A Young Holiday

Hanukkah does not appear in the Hebrew Bible. Where does it come from then?

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Therein they transcribed their own translations. After exactly 72 days, each of the translators emerged with an identical translation of the Torah. This legend served to affirm the validity and sacred status of the books of the Septuagint as a legitimate Bible. A version of this legend would later appear in the Talmud itself (Megillah 9a-b).

The process of translating the remaining books of the Hebrew Bible (different in totality from today's Tanakh) into Greek continued gradually. Some of the newer books that were selected for inclusion, such as the Books of the Maccabees, were written centuries after the initial translation and often composed in Greek. These were placed in a separate category within the Septuagint called Anagignoskomena.

Within the Septuagint, there are four Books of the Maccabees. The first two of them, each written around the start of the second century BCE, provide parallel accounts of the Maccabean history, spanning from approximately 180 BCE to 160 BCE. The Third Book of the Maccabees has nothing to do with the Maccabees and tells instead of an earlier Jewish persecution, under the ruling Ptolemy dynasty in Egypt, from 222 to 205 BCE. The Fourth Book of the Maccabees (circa 1st century C.E.), is about the Hanukkah story and Jewish martyrdom but seems to be a completely independent work from the other books in both style and philosophy.


The Book of Judith is a well-known deuterocanonical book in the Apocrypha that is related to Hanukkah. During the medieval period, especially after the ninth century, it became customary to recount this story during the holiday, even though it has no direct relation to the Maccabees or to the rededication of the Temple. The setting and details, in fact, vary by storyteller and by era in which the story has been told.

Judith (Yehudit, literally "Jewess" in Hebrew) is a wealthy, pious, and beautiful widow from a time earlier than the Maccabees. In one version, after the Assyrian general Holofernes besieges a town in Israel, Judith single-handedly infiltrates the army encampment and, with her beguiling and seductive powers, succeeds in reaching the general's tent. She plies Holofernes with wine, and he soon dozes off. Judith seizes this opportunity to behead him. The Israelites are then able to defeat the invaders.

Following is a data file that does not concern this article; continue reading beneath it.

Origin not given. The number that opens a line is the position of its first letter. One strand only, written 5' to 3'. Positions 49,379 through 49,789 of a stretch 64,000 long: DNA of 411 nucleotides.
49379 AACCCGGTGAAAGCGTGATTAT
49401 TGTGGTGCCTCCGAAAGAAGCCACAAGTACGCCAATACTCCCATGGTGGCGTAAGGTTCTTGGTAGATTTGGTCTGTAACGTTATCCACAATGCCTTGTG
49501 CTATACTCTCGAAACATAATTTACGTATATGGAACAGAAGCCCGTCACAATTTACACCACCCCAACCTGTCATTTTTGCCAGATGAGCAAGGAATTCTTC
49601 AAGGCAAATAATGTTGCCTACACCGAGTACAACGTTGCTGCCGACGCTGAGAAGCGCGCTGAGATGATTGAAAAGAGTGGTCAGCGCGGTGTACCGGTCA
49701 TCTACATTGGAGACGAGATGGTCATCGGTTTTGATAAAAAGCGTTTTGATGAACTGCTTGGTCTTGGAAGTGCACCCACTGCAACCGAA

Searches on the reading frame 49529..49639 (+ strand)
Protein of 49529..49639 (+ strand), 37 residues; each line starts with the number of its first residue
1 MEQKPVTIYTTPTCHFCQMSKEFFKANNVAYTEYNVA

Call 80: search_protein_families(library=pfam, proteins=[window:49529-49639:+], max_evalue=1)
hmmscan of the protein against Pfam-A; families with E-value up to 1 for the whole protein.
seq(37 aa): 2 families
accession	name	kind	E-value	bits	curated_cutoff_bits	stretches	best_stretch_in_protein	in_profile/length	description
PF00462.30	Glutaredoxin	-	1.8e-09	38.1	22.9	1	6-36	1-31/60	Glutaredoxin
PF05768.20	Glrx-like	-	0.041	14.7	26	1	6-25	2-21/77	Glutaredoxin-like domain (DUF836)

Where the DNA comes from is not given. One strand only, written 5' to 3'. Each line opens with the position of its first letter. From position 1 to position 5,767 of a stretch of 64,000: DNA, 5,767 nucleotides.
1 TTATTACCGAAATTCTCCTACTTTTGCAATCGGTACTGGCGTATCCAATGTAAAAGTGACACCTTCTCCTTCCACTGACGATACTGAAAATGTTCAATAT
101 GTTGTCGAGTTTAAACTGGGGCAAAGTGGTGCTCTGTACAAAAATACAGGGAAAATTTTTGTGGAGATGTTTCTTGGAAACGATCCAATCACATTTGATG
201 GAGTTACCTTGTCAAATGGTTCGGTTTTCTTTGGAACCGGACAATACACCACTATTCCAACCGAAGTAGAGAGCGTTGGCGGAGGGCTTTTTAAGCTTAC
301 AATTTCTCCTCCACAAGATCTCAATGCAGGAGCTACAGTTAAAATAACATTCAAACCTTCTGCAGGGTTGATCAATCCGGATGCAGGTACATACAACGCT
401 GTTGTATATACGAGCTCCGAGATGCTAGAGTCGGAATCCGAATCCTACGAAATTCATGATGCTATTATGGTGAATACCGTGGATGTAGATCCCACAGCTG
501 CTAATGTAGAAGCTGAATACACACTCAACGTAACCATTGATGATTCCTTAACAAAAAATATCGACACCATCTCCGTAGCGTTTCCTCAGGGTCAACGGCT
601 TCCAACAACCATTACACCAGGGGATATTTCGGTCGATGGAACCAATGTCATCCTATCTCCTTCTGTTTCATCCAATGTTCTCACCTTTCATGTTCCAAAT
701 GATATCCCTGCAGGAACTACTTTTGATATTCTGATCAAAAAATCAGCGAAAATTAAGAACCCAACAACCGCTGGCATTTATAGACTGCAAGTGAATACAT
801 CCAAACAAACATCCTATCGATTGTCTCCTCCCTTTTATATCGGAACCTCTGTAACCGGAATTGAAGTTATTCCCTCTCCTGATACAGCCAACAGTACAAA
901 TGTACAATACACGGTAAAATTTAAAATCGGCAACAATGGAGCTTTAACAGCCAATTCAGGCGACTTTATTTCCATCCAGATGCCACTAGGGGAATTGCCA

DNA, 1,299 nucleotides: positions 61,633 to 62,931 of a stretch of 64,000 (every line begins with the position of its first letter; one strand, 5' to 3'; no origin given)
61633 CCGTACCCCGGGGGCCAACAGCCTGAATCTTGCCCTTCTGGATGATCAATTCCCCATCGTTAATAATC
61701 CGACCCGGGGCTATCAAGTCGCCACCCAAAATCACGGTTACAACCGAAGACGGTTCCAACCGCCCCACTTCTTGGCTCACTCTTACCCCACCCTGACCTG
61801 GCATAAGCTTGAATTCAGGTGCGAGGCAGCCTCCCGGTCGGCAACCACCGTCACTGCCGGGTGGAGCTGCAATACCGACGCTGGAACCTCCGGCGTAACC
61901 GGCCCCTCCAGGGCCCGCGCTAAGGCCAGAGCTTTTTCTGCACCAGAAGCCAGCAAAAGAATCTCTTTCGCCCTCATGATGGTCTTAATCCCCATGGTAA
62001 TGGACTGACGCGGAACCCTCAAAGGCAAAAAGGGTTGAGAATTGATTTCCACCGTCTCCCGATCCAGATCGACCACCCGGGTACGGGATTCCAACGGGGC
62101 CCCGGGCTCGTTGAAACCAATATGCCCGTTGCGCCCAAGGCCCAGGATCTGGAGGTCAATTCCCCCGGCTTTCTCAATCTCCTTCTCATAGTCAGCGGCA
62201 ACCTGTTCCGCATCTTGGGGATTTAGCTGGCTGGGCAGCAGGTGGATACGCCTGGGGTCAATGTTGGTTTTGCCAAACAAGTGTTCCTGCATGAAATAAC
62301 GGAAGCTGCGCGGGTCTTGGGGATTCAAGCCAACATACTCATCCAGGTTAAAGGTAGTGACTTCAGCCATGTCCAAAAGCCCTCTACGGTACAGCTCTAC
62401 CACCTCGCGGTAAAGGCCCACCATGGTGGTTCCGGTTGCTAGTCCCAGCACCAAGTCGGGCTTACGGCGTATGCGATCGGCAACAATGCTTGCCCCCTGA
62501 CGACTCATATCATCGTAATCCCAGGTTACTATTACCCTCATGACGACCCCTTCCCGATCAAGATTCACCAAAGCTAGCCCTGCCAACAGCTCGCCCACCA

In several other biblical or apocryphal stories and proverbs of the same era, beautiful, non-Jewish, enemy women arc depicted as a danger to the Jewish people, for example, the notorious Delilah. Judith, however, is made into a heroine of Jewish redemption. The plot and theme of her story closely mirror that of an Israelite woman named Jael in the biblical Book of Judges.

During a time of war, Jael serves milk to the Canaanite general Sisera, who subsequently falls asleep. She then kills him by driving a tent pin through his head. Her action is followed by the Israelites' victory in battle. Most scholars identify the Book of Judith as fiction, perhaps because it is a copy of the biblical story of Jael. But whether fact or fiction, the Book of Judith conveys an historical portrait of the ancient Near East and thus provides valuable insights into the story and meaning of Hanukkah.

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Rabbi Paul Steinberg

Paul Steinberg is a rabbi at Valley Beth Shalom in Encino, California and is the Head of the Etz Chaim Hebrew School. He previously served as the Rabbi and Director of Jewish Studies and Hebrew at Levine Academy: A Solomon Schechter School in Dallas, Texas.